Crypto dongles to secure online transactions

Florian Weimer fw at
Sun Nov 8 13:48:23 EST 2009

* John Levine:

> At a meeting a few weeks ago I was talking to a guy from BITS, the
> e-commerce part of the Financial Services Roundtable, about the way
> that malware infected PCs break all banks' fancy multi-password logins
> since no matter how complex the login process, a botted PC can wait
> until you login, then send fake transactions during your legitimate
> session.  This is apparently a big problem in Europe.

There are some countries which use per-transactions one-time
passwords.  These methods has been broken as well.

> So before I send it off, if people have a moment could you look at it
> and tell me if I'm missing something egregiously obvious?  Tnx.

There are already some commercial implementations (e.g. those
following ZKA's Secoder standard).  IBM apparently has something in
the works called ZTIC.  There used to be the FINREAD standard.

Attacks which would break these authentication schemes have already
been observed in the wild.  There are various means to trick people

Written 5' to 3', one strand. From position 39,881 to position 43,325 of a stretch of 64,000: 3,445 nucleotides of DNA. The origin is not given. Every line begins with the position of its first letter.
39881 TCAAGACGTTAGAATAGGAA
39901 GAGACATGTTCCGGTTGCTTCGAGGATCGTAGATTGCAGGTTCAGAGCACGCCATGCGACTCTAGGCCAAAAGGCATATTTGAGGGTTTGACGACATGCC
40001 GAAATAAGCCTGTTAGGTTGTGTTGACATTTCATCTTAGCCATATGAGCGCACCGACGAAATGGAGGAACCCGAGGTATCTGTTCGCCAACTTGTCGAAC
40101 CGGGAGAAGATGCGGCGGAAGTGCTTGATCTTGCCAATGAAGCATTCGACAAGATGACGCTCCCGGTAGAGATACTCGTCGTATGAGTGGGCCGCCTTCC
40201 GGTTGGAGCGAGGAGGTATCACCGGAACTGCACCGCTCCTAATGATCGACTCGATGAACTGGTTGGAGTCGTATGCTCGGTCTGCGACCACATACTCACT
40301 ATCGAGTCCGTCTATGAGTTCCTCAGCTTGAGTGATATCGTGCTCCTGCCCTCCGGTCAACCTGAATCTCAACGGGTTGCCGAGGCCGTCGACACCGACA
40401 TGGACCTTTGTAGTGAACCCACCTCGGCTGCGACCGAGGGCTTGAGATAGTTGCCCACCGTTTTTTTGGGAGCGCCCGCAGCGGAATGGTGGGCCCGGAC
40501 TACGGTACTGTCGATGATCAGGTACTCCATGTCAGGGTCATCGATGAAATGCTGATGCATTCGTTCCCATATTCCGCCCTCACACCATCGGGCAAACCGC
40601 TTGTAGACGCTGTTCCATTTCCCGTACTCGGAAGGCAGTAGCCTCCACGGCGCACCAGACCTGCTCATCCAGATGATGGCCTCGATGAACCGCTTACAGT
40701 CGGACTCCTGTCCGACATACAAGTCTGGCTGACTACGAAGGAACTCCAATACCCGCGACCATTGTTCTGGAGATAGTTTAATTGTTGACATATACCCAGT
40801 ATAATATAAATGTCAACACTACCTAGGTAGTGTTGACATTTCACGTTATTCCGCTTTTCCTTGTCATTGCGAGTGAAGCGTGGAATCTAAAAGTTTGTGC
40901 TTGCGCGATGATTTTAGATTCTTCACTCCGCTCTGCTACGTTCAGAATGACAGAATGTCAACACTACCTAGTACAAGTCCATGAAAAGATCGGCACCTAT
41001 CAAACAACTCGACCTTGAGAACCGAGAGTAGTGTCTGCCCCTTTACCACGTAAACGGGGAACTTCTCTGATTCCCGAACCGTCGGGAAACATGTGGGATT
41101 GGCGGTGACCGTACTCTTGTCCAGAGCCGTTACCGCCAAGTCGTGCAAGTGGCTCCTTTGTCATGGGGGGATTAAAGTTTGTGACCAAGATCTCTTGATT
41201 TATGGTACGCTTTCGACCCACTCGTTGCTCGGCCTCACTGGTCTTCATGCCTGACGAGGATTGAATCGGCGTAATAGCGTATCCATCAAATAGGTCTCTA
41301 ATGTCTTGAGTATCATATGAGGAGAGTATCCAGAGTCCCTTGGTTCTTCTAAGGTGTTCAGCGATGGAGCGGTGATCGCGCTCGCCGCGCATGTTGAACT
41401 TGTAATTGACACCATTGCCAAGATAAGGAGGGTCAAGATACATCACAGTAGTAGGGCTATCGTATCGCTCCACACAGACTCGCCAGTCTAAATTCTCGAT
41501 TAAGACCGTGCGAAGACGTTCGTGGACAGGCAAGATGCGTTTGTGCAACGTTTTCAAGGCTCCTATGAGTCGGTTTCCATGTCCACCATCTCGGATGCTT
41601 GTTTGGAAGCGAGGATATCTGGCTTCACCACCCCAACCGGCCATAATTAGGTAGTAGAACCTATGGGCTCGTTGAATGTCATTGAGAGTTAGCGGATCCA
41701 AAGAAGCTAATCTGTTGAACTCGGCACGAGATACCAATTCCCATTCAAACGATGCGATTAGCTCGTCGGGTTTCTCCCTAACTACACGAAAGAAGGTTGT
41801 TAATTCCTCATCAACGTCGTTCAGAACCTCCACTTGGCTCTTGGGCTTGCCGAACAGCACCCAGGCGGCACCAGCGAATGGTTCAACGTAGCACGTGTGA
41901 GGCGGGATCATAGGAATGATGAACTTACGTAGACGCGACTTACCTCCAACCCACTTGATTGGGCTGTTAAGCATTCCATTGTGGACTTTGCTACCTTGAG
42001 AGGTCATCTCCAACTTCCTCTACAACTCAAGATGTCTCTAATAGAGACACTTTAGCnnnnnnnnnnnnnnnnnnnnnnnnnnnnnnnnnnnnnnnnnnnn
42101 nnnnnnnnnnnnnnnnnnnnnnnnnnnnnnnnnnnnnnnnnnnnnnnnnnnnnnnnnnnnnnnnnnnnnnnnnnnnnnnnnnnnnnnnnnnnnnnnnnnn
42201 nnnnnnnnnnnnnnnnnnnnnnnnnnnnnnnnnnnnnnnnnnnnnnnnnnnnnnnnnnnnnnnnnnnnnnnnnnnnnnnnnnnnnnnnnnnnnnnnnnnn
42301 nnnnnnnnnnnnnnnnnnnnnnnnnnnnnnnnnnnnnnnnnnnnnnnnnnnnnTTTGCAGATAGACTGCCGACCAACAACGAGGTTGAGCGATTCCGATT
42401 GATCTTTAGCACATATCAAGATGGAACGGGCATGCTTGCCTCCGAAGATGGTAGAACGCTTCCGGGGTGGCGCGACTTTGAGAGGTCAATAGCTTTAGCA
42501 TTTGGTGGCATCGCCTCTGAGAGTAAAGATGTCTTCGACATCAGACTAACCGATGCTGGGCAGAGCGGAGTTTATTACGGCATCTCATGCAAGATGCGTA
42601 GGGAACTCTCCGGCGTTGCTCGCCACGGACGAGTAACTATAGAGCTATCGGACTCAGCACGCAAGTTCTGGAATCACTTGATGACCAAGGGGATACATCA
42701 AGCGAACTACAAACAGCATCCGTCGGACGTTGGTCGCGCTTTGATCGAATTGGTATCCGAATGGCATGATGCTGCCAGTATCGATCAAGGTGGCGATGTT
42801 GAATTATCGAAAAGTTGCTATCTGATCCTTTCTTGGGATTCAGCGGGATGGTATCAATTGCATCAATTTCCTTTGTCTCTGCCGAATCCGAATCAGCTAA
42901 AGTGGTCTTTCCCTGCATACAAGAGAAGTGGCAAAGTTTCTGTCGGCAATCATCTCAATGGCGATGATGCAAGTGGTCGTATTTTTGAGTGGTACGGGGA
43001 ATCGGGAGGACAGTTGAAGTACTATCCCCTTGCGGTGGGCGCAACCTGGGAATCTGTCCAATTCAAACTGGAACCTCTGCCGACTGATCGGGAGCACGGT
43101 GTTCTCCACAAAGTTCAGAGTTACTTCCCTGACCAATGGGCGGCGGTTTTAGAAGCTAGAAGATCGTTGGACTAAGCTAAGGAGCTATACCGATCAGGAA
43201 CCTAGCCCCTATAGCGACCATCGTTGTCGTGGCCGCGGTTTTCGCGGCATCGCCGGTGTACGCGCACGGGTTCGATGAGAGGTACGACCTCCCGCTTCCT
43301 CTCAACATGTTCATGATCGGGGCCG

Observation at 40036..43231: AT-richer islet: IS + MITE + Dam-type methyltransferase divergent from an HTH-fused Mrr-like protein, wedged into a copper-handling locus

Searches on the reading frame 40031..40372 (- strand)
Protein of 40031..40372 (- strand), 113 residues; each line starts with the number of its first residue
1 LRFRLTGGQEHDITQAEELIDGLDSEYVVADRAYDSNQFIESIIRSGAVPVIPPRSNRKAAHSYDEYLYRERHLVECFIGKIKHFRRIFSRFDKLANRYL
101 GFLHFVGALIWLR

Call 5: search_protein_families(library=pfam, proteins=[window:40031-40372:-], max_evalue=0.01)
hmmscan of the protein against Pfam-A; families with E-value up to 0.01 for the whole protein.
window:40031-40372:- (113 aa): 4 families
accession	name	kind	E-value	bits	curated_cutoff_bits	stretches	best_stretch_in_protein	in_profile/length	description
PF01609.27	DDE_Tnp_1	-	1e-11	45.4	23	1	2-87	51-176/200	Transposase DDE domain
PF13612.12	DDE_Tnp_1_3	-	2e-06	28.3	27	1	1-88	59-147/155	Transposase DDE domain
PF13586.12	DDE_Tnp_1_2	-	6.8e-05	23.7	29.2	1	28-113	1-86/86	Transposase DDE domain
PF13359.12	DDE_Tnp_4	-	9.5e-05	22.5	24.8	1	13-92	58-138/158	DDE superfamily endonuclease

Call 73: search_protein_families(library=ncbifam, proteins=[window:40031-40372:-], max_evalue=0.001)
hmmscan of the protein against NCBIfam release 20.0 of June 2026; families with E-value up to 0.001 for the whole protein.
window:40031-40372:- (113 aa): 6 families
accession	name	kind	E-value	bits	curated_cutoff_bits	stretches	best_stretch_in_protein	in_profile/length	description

into providing authorization for fraudulent transactions.  Tell them
that they have the opportunity to buy an expensive car at a fraction
of the price, or offer them a very attractive financial investment,
for instance.

$50 per device doesn't seem to be much, but you actually need a huge
amount of fraud that's actually prevented until it's cost-effective to
roll this out.  I don't think banks which offer real electronic
banking (that is, something pretty much like Paypal, but with consumer
rights) can legally tell high-risk from low-risk customers, so you're
basically stuck with general rollout.  While $50 per device may seem a
bit on the high side, I think it's not unrealistic if you consider
costs associated with personalization, branding, etc.

There's also the issue that a large amount of online banking happens
from work during the lunch hour.  USB dongles with software
installation requirements are problematic for those users.

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